After making it this far, you may be asking yourself, “What is your point, Jewell?” That is simple to tell you and difficult to answer. We as a whole must not just talk about how we can empathize with others and how we can see “things from other’s points of view.” We must act–get action as Teddy Roosevelt would have said. Telling you my point is simple. Actually answering my point is hard. It is probably as hard as the problems we all face in our day-to-day lives. We are busy people. We all know the school schedule keeps us busy and we all have families as well. As many of you know, when my day at SM is done I run, I do not walk, I run, home to see my wife and Grey. I am not sorry for doing so, nor should you be sorry for not putting action to the great tasks ahead of us all. You have nearer stresses and more prescient concerns staring you in the face. We all know that and we all get it. But I, and we as a school, would not be doing our jobs if we did not challenge you to act. The real reason I teach history (other than a promise I made to my dearly departed brother, but that is a subject for another time) is so that I can hopefully open student’s eyes to the past of “real” people. That maybe, just maybe, we can look at our lives and see that we, as humans, have come a long way. Perhaps we can see that the mass of people in the past suffered, and did so daily, and yet, here we are. Anyone who knows me or has taken any class with me knows that I detest the “Great Man” version of history. I truly despise the demagoguery of the “great men” (who by definition, are, well, men and all too often white) of history who apparently shaped the world all alone. I teach this subject so that we may see what life was really like (even though I know that is not possible). In essence, I teach so that we can have a better understanding of who we are and where we “fit” in this world. I teach so that this version of “presentism” can slowly fade away and be replaced by something, anything, that makes us realize that being the “us” we are now, is enough and it is pretty damn good to be us.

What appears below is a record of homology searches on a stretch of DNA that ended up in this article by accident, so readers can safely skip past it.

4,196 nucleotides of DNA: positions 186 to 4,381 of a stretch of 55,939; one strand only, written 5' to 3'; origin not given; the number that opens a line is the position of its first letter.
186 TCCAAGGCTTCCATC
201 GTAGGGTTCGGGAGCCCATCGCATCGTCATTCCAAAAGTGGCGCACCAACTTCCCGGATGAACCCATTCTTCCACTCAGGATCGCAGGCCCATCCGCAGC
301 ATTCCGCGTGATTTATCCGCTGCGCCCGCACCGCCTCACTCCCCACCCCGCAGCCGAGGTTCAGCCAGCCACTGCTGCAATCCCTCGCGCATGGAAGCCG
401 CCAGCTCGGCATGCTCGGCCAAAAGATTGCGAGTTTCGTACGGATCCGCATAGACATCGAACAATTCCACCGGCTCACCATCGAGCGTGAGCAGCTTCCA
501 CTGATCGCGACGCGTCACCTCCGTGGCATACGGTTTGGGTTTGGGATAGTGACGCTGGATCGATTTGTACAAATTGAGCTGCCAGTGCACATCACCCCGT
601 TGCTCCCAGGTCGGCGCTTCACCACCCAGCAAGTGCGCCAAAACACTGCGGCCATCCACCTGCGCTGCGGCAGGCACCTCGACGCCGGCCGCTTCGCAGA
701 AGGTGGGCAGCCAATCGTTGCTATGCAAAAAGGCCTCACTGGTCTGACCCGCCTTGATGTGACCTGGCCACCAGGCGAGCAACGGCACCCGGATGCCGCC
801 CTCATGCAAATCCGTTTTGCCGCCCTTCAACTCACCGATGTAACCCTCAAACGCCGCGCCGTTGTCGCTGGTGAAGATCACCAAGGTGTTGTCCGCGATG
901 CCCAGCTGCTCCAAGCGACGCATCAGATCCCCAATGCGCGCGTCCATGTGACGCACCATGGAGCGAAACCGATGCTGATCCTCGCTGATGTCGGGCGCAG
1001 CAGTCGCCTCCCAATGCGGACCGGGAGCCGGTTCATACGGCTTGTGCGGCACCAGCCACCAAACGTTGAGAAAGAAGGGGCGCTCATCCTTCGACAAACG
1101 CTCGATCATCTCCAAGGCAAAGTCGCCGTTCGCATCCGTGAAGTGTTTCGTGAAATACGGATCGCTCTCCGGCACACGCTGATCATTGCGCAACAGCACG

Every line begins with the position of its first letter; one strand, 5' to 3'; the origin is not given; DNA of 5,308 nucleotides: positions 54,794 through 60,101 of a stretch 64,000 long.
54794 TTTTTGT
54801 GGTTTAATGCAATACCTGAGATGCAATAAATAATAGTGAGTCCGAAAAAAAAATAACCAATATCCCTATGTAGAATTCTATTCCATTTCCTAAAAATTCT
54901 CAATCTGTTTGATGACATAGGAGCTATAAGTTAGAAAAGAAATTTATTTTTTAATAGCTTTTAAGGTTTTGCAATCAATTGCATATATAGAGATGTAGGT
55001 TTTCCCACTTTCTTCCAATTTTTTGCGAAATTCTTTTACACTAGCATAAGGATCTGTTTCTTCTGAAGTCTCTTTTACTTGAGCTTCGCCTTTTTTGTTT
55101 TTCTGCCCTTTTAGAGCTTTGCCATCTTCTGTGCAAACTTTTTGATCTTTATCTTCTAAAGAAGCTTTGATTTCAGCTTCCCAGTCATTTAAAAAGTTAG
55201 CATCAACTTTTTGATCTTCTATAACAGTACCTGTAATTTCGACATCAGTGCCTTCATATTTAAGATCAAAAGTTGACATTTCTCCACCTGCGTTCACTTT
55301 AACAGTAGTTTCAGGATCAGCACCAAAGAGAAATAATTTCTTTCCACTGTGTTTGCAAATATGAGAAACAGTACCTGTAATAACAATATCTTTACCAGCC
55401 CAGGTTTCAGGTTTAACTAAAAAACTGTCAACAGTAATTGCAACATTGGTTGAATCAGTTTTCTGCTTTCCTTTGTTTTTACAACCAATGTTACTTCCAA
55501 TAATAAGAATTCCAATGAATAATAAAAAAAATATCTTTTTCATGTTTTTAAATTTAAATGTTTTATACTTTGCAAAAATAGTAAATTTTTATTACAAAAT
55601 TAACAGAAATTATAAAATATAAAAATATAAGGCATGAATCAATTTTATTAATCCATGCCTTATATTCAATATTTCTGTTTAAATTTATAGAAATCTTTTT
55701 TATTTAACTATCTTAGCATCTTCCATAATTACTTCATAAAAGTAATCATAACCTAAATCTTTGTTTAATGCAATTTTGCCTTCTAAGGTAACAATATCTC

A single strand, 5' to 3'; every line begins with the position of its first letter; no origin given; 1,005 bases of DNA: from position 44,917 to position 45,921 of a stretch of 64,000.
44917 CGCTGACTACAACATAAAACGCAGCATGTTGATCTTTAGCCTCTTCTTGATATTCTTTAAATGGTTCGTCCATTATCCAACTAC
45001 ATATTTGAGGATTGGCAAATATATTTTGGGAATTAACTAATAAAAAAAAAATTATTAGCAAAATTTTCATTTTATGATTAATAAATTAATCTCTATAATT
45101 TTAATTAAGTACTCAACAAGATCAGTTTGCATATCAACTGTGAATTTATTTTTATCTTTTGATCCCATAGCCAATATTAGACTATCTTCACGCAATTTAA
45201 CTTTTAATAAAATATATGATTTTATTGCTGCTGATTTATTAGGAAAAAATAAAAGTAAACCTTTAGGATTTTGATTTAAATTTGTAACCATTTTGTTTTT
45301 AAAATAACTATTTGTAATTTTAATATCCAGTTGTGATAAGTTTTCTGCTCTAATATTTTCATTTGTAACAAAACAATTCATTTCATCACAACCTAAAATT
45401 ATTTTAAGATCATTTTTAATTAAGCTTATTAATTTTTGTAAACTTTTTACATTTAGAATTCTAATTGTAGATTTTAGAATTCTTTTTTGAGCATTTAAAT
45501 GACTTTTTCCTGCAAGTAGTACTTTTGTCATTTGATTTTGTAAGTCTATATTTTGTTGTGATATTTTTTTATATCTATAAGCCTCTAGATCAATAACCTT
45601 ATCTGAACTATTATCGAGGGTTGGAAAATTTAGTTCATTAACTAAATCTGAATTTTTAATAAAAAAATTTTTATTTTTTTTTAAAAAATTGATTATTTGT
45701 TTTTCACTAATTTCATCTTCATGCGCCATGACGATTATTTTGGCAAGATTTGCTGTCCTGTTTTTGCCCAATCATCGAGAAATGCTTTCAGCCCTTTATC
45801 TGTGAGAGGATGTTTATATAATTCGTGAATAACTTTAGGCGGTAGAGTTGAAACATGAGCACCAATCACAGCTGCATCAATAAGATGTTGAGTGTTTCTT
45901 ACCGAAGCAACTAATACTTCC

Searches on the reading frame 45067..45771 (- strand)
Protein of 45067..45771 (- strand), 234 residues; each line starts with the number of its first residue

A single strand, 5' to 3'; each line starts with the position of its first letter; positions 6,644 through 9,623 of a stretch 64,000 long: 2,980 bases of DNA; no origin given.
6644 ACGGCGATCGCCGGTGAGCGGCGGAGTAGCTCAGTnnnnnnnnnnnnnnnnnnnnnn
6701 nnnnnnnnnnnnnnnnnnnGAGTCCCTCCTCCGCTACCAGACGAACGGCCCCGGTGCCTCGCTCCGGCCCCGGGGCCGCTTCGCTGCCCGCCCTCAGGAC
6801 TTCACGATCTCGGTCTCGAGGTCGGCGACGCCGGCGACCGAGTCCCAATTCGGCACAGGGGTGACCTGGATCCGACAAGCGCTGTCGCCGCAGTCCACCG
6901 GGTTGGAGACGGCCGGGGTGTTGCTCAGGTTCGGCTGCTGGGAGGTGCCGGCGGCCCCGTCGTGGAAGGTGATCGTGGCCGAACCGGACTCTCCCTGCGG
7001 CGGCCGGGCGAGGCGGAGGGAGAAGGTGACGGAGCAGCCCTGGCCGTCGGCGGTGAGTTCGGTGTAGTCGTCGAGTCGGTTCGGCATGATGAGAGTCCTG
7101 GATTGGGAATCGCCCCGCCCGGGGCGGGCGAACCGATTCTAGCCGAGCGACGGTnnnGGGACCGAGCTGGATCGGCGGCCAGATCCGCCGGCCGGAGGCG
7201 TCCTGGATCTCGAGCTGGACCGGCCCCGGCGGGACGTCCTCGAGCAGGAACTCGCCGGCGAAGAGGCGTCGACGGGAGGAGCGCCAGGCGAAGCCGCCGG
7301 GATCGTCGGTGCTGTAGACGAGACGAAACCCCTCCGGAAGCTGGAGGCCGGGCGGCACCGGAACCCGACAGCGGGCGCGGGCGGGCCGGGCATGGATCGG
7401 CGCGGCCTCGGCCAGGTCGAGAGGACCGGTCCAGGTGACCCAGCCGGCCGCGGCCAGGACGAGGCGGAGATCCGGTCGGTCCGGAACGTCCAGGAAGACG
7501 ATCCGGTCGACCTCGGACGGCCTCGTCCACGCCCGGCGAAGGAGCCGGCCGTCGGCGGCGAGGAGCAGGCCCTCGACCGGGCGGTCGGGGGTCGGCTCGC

Adam Jewell is a member of the History and Social Sciences Department and teaches Advanced European History and RUSH (Regular U.S. History). He received his B.A. in American History from Bridgewater State University and his M.A. in American and European History from Virginia Commonwealth University. Mr. Jewell coaches boys soccer and lacrosse and lives in Framingham with his wife Kristi and son Greysen.
 Good, if confusing, data about this can be found through the Bureau of Labor Statistics (http://www.bls.gov/spotlight/2012/recession/pdf/recession_bls_spotlight.pdf) and Stanford University’s study of the Great Recession (http://web.stanford.edu/group/recessiontrends/cgi-bin/web/sites/all/themes/barron/pdf/IncomeWealthDebt_fact_sheet.pdf)
 The exhibit compares the amount of food available to the “haves” and the “have nots” within various nations of the past and present. The exhibit ended in early January, but an article about it can still be seen at http://www.huffingtonpost.com/2014/12/11/hunger-photo-series_n_6297410.html?utm_hp_ref=impact&ncid=fcbklnkushpmg00000010. A more detailed explanation of the exhibit is also available here: http://www.aircirculation.org/power-hungry/